Magnetism and Water on Mars


NASA’s InSight lander, which arrived on the Red Planet in November 2018, is making measurements of Mars’s magnetic field from the surface, which may help us find water deep underground. While this might trigger thoughts of dowsing there are some scientific reasoning behind the idea. 

Mars doesnt have a magnetic field but it probably had one at sme stage n the past. This  led to magnetised rocks in its crust. Electric currents created by charged particles from the sun can generate small magnetic fields in those rocks, which InSight’s magnetometer can measure.

InSight scientist Catherine Johnson says

We can use it to probe how much water is locked up in those rocks, how strongly magnetised they are is proportional to what the mineral is, how much of it is there and how strong the ancient magnetic field was.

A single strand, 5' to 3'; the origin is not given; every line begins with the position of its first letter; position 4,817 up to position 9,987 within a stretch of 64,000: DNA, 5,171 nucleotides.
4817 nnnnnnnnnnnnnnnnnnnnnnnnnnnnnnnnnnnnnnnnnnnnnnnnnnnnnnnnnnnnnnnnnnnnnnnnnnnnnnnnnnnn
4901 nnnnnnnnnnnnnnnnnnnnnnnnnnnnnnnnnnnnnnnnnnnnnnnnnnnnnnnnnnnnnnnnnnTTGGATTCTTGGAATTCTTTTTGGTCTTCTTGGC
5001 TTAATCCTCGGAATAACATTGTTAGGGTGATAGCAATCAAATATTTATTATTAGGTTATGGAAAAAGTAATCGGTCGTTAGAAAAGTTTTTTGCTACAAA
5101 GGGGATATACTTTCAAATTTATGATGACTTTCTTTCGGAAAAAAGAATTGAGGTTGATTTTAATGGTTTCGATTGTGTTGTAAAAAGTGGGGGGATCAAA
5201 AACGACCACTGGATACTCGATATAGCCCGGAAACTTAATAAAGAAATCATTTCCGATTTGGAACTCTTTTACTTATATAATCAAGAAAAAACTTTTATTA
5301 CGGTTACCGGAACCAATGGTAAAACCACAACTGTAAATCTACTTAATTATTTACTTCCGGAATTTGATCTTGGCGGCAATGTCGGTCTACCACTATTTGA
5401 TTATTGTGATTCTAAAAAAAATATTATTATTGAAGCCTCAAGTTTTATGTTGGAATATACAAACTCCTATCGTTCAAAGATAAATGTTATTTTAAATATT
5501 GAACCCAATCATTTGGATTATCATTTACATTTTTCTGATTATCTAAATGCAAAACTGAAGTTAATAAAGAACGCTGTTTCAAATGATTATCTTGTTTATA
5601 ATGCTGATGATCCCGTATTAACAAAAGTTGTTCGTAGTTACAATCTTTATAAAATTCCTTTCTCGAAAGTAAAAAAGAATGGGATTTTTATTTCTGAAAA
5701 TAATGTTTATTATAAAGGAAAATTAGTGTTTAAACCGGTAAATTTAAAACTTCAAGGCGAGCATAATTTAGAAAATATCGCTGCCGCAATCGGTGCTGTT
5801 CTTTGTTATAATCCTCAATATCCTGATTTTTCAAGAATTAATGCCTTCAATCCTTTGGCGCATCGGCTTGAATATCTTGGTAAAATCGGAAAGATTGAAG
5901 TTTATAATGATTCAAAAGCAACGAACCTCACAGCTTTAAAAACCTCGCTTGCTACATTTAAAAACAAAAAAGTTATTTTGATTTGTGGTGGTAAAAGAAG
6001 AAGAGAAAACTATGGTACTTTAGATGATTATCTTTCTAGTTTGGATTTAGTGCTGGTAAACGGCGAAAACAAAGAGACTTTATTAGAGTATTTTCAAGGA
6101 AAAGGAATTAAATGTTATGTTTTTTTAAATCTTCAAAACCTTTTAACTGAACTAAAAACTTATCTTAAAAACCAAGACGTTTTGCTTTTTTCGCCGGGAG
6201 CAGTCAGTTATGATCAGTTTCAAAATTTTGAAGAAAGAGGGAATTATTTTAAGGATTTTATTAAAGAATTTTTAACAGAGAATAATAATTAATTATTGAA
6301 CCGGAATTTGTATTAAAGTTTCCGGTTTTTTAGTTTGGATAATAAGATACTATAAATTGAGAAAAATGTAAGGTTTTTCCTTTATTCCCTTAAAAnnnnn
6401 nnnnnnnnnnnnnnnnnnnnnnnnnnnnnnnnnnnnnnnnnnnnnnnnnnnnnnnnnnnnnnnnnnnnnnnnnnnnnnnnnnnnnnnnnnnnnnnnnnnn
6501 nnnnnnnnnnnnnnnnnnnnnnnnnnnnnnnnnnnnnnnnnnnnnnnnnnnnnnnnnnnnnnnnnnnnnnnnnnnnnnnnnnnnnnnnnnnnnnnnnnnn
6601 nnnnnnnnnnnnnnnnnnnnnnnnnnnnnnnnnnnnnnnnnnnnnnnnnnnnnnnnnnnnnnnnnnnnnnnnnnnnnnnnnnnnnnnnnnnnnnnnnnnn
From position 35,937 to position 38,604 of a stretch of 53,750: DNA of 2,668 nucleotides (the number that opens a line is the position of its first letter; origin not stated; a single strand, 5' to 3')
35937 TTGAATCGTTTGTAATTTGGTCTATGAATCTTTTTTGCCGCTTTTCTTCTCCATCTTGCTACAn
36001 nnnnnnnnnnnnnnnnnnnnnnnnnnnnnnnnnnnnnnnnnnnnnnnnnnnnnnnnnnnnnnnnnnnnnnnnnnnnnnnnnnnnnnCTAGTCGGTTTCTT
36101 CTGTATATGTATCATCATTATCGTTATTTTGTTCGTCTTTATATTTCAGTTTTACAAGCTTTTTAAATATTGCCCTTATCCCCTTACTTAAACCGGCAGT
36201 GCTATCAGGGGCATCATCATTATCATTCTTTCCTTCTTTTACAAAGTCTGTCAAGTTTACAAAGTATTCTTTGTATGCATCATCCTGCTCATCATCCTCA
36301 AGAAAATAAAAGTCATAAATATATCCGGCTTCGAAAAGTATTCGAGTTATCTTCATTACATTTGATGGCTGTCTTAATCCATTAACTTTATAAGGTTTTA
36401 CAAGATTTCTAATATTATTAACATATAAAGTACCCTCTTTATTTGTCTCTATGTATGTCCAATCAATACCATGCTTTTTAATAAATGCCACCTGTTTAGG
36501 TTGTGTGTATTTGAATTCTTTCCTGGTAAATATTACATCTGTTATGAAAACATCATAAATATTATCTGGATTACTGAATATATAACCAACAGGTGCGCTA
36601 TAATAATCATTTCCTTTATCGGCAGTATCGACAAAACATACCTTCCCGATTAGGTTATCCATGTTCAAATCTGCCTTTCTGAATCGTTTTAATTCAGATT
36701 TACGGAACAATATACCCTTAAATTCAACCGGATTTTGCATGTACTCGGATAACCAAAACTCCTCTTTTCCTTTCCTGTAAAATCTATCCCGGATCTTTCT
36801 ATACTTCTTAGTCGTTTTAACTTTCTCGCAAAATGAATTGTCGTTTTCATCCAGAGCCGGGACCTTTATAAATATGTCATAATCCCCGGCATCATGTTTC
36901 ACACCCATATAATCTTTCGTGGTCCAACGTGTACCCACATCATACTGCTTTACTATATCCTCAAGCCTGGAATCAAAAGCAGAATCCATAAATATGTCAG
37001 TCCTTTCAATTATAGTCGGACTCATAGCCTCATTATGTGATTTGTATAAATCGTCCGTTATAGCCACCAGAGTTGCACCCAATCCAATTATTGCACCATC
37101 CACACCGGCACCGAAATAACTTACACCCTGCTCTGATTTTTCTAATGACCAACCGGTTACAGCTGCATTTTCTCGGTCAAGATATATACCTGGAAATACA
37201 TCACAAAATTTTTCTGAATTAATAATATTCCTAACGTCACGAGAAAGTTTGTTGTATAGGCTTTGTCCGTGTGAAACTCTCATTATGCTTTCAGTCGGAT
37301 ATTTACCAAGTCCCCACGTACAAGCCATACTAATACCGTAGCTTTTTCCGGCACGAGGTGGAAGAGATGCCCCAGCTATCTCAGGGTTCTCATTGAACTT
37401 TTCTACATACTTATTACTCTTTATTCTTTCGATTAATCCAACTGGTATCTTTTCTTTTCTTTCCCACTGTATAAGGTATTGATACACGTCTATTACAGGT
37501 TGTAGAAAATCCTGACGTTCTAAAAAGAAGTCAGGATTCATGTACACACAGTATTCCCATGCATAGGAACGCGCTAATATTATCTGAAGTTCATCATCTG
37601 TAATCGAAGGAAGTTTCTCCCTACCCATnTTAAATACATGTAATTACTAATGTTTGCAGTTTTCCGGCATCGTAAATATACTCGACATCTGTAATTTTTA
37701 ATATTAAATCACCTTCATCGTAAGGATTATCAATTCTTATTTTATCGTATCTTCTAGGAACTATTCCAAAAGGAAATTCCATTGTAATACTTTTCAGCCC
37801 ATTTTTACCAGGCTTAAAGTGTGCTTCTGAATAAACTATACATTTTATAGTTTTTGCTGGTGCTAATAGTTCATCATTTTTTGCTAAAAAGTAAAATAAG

It may be able to see how much water there is inside minerals under the surface and how strong the primordial magnetic field was. The loss of the field is probably why Mars shed its atmosphere and became cold and dry. 

Magnetic fields play an important part in the formation and maintenance of life. So much so that some have suggested that for long term habitation of Mars that we should create an artificial magnetic field






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